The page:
On 25 August 2021, the Corporations (Aboriginal and Torres Strait Islander) Amendment Bill 2021 was introduced to Parliament following reviews and consultations conducted over five years. The Bill proposes wide-ranging reforms to the law including:
- the content of rule books,
- financial and remuneration reporting,
- audits and financial report reviews,
- how membership applications and information are handled,
- how meetings are conducted and how extensions are secured,
- increases to the range of regulatory powers to investigate and penalise non-compliance,
- options for the establishment of subsidiaries, two-member corporations and joint venture corporations,
- how books are records are dealt with,
- how related party transactions are addressed,
- the appointment of independent directors,
- how external administrations are managed and triggered,
- the introduction of whistleblower protections and other provisions to align the law with the Corporations Act 2001,
- establishing an account for handling unclaimed property,
- the use of technology and other platforms to streamline meetings, resolutions and notices by corporations and the regulator, and
- aligning the Native Title Register with the corporation’s status under the Corporations (Aboriginal and Torres Strait Islander) Act 2006.
On 14 October 2021, the Senate Finance and Public Administration Committee responsible for reviewing the Corporations (Aboriginal and Torres Strait Islander) Amendment Bill 2021 recommended the passage of the legislation without further amendment. A dissenting position from Labor members highlighted ongoing concerns from Aboriginal land councils and peak bodies about the failure to adopt past review recommendations. These included:
- an increase in the regulatory burden and exposure to penalties without sufficient flexibility,
- the lack of a separate part addressing the unique position of prescribed bodies corporate,
- the potential for new ‘two member’ Aboriginal corporations to be exploited in accessing government procurement benefits and undermine Aboriginal community control, and
- the lack of a clear object about the law’s role in building capacity, modernising governance and taking into account the traditions and circumstances of Aboriginal and Torres Strait Islander communities.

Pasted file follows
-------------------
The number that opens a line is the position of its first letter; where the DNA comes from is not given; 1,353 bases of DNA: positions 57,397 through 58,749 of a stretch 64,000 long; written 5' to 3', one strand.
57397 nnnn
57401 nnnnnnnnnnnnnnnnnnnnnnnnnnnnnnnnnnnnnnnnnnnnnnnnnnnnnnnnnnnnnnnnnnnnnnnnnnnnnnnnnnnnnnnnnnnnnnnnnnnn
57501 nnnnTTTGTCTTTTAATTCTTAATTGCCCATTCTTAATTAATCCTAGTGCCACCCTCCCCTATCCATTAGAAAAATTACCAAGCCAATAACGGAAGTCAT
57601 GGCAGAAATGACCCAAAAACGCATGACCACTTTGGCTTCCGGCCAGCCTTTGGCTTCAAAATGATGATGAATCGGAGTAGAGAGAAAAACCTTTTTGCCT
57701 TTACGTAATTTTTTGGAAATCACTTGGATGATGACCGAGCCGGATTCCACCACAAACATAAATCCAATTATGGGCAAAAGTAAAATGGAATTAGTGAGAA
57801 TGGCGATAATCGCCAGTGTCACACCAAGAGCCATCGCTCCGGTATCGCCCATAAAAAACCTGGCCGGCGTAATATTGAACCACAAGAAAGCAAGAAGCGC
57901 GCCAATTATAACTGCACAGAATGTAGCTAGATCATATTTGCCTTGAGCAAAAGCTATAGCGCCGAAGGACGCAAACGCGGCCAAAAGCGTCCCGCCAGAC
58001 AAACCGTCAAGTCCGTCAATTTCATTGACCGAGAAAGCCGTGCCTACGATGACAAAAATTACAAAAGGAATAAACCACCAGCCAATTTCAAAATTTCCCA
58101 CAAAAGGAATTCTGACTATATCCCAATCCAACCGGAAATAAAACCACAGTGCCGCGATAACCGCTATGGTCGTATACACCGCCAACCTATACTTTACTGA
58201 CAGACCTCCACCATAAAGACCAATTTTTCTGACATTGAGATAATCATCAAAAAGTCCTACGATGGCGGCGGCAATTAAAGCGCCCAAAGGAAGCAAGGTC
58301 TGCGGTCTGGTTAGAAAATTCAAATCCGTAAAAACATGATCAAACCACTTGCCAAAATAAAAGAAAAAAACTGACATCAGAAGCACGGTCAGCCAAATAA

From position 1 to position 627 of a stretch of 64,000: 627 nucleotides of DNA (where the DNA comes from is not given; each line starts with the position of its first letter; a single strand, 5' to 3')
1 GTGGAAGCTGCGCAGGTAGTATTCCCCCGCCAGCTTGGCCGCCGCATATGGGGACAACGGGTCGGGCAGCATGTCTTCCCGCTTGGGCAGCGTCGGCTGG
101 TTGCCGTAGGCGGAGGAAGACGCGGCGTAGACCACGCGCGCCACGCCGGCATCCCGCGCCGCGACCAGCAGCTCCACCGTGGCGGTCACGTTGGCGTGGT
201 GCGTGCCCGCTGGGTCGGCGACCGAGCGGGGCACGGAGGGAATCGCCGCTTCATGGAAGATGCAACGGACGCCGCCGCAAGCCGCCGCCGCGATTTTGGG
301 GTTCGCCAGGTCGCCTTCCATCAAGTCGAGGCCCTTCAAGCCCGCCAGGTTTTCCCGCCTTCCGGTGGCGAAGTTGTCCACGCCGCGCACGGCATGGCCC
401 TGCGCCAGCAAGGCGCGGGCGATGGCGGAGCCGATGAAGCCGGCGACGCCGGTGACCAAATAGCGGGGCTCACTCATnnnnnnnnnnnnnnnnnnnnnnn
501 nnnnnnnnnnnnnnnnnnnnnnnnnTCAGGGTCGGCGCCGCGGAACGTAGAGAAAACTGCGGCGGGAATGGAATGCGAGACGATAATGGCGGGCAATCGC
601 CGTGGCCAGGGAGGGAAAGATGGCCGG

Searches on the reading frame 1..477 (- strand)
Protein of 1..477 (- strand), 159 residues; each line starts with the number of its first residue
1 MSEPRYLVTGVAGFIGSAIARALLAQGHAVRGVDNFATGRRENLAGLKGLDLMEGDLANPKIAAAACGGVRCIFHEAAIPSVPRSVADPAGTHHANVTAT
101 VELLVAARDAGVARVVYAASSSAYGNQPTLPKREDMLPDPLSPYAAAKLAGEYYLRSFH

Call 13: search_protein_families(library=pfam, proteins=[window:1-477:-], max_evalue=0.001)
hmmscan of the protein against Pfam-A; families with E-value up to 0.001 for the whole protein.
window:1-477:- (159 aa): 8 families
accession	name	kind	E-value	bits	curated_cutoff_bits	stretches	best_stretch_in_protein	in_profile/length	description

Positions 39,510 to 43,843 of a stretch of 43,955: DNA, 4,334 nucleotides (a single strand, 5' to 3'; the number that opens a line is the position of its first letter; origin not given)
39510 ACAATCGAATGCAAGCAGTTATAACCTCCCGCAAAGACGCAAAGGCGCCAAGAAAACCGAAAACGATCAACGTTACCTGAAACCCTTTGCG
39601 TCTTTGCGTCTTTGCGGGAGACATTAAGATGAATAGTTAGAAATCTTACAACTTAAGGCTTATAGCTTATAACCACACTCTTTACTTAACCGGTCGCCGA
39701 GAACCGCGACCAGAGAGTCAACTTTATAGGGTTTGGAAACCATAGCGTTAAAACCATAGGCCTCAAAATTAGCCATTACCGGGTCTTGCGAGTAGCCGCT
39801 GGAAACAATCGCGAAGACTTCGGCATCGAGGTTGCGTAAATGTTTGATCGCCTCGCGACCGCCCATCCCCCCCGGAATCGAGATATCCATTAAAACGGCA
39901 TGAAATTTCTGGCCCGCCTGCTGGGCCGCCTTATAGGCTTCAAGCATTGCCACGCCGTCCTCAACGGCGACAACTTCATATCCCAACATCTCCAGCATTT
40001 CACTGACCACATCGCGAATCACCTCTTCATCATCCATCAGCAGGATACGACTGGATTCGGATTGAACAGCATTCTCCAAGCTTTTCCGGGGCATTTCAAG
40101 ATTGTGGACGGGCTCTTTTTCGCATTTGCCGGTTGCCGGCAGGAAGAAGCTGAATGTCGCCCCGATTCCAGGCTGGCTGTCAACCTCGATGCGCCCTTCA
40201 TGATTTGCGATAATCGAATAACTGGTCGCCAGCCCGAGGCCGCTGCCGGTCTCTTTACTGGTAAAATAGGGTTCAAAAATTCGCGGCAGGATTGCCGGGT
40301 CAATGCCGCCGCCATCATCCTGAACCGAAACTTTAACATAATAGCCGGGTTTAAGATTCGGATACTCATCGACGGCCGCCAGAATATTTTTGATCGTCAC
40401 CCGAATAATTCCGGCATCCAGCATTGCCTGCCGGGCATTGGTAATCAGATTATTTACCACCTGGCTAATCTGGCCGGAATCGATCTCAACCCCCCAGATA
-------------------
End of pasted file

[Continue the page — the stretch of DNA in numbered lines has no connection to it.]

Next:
An earlier review by the Senate Standing Committee for the Scrutiny of Bills raised concerns with the framing of certain offences under the Bill, to the extent that they seek to undermine key principles in the application of criminal penalties. In particular, the 1 September 2021 report criticised:
- characterising a failure to produce certain books and records as offences, thus reversing the onus of proof, while only providing non-specific defences of ‘reasonable excuse’ to be proven by a corporation after the offence is deemed to have occurred,
- classifying a failure to produce a member register as an offence of strict liability (no fault) while also exposing a corporation to criminal liability through imprisonment, contrary to Commonwealth government guidelines requiring fault to be established to justify imprisonment,
- removing the privilege against self-incrimination in order to compel the production of books, without providing sufficient alternative protections to limit the use of information obtained in subsequent proceedings.
At this time, the Senate has not proposed any amendments to the Bill in response to either report, which looks set to pass in the coming months. All Aboriginal corporations will need to review their rule books to ensure they comply with the wide-ranging reforms, and directors and key management personnel will need to be across how this affects compliance, reporting and record keeping practices and procedures. The Bill will come into effect as a whole on the first 1 January or 1 July after the date on which it receives Royal Assent.
For more information about how this might affect you, contact Maria Lamattina at Perth Commercial Lawyers.